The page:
Moimeme said...

Filmi Girl, this post embodies all the reasons why I love you! :)

Keep writing, and keep forcing Indian films to continue to be ... Indian.

filmi-contrast said...

"Self-fulfilling prophecy" is right! I think audiences can usually stomach more variety than producers/backers assume. (Hollywood certainly suffers from a similar problem.)

As for the excellent point by Odadune (that our view of older films is skewed by the fact that we only consider the classics and not the numerous duds) . . . I think the only way to find out whether or not the films of today contain more "throwaway" or "disembodied songs" than the oldies of yesteryear . . . would be to set up some sort of research study. I would definitely be interested to see a systematic treatment comparison of the types/uses/styles/contexts of songs of the last twenty years with the songs of the previous 20 or 30.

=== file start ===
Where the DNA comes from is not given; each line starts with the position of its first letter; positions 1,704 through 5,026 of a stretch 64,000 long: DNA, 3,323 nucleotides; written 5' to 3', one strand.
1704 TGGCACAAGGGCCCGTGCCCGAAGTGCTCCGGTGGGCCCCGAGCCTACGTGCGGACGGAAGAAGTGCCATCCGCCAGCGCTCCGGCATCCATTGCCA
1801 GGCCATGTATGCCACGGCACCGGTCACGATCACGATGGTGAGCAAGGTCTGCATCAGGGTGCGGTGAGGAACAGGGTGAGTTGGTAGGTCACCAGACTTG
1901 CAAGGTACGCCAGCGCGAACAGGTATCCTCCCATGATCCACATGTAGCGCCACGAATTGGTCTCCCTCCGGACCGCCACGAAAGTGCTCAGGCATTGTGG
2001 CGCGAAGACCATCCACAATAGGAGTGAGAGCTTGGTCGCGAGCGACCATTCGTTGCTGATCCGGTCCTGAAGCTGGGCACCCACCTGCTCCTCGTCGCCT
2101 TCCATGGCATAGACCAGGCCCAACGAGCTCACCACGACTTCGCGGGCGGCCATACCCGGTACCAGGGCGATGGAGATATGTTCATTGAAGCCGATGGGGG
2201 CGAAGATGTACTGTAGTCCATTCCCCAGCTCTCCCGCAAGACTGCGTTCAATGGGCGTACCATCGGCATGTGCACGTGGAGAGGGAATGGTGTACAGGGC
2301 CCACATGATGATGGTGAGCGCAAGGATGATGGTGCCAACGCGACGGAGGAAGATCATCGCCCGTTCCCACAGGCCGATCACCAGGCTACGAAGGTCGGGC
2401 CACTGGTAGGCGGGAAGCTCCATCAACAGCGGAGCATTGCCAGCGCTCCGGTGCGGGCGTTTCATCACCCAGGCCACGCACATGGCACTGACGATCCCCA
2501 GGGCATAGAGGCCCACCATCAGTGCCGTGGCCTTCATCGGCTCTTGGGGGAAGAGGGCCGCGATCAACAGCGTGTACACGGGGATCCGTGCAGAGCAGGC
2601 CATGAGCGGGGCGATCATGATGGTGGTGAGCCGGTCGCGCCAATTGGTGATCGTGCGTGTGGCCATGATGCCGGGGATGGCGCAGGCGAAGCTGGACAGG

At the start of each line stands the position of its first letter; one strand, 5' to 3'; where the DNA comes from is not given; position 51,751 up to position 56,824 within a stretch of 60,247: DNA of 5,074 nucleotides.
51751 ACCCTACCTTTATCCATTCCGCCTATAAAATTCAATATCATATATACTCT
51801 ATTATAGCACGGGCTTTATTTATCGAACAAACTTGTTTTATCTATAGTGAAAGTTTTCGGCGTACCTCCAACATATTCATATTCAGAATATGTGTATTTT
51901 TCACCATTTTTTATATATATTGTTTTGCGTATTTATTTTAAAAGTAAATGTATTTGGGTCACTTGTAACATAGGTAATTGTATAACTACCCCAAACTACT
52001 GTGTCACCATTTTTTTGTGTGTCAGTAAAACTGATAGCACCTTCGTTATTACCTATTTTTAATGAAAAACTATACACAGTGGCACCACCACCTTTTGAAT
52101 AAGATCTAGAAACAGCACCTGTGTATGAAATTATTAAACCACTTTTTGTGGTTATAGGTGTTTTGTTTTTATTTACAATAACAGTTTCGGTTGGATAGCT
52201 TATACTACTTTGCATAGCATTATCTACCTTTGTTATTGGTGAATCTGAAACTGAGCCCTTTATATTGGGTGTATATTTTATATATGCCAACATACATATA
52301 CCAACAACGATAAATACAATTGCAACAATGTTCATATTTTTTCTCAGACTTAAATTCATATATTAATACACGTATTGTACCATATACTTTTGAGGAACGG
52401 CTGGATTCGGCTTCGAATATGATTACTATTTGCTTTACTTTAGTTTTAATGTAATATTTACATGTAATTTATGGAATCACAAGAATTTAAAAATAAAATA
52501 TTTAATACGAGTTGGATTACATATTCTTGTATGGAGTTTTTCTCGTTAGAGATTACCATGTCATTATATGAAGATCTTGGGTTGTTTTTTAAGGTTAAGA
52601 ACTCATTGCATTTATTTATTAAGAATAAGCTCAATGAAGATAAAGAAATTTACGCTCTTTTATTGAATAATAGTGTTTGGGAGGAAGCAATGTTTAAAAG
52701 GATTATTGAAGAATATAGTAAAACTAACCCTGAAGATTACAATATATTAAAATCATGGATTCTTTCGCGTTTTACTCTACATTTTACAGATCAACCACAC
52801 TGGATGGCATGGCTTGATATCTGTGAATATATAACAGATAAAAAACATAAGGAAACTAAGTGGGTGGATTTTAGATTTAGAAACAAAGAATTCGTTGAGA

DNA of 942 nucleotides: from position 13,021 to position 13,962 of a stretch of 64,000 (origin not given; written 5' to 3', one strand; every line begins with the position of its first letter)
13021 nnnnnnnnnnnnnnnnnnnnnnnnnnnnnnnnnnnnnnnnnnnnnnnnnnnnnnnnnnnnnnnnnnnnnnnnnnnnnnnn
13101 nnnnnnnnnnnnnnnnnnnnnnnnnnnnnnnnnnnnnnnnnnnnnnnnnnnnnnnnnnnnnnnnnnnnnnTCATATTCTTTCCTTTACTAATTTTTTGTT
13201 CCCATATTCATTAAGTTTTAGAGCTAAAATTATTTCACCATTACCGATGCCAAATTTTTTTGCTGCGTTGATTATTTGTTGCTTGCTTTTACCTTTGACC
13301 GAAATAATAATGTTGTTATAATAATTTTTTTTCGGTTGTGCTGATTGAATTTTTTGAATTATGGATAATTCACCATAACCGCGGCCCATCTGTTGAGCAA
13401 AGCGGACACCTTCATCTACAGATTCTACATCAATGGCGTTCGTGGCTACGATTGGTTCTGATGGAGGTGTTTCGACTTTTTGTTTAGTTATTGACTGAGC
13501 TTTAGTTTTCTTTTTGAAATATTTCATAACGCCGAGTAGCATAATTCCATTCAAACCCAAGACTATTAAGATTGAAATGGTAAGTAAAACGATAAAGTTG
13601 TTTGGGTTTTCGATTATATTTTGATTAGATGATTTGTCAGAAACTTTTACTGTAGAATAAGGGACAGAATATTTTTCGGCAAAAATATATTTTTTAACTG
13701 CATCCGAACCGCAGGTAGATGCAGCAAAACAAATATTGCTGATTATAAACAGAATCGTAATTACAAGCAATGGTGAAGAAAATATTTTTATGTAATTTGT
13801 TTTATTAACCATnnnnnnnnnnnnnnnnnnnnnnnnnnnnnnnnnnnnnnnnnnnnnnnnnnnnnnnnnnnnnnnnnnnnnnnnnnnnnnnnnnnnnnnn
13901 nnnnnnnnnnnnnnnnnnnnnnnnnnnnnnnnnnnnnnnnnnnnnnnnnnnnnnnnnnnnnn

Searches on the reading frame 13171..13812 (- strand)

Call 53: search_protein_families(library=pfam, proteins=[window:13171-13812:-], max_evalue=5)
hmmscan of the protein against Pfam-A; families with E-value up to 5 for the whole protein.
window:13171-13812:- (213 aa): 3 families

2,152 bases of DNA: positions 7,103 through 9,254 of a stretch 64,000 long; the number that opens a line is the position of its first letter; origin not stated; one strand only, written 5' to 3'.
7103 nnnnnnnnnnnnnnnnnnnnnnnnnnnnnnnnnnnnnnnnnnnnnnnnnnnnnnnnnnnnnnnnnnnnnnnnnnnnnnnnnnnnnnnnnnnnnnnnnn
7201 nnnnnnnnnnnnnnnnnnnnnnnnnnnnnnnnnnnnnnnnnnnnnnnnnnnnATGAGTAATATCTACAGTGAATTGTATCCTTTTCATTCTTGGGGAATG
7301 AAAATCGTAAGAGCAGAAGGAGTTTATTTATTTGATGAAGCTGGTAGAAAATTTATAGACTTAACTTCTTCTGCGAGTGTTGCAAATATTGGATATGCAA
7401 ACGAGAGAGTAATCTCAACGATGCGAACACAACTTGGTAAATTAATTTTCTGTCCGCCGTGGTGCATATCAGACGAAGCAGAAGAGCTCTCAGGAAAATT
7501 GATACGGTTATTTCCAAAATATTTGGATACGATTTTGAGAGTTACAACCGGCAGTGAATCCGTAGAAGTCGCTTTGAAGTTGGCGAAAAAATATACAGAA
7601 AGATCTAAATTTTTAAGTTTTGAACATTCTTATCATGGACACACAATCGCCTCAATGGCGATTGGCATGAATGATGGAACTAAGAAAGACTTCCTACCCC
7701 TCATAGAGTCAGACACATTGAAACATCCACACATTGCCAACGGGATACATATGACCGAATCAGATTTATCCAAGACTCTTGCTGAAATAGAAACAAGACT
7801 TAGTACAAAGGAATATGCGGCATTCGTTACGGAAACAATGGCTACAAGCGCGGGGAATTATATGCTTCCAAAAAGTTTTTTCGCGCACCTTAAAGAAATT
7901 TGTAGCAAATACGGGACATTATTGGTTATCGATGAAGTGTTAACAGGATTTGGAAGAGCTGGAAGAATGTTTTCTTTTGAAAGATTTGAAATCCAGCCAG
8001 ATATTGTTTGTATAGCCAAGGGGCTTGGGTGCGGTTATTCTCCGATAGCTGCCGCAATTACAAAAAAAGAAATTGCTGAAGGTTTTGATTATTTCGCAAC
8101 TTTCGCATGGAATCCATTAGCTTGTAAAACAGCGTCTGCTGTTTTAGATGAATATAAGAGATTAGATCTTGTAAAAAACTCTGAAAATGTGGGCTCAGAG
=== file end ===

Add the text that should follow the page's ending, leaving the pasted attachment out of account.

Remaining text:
I still feel like it is rare to see the type of plaintive individual lament made famous by Mahudbala in M-e-A: "Mohabbat ki Jhooti Kahani." Or the poignant rebuke/lament, like "Jab Bhi Jee Chahe" from Chopra's Daag (1973). Whether or not it was ever a common type of musical expression in any decade, I wish we had more of it! Does anyone have any thoughts/examples on where the individual lament songs are in films today/recent years?

Note from Filmi Girl:

I love Bollywood - and all the ridiculous things that happen in Bollywood - but it doesn't mean that I can't occasionally make fun of various celebrities and films.

If you don't like my sense of humor, please just move on by - Trolls are not appreciated and nasty comments will be deleted.

xoxo Filmi Girl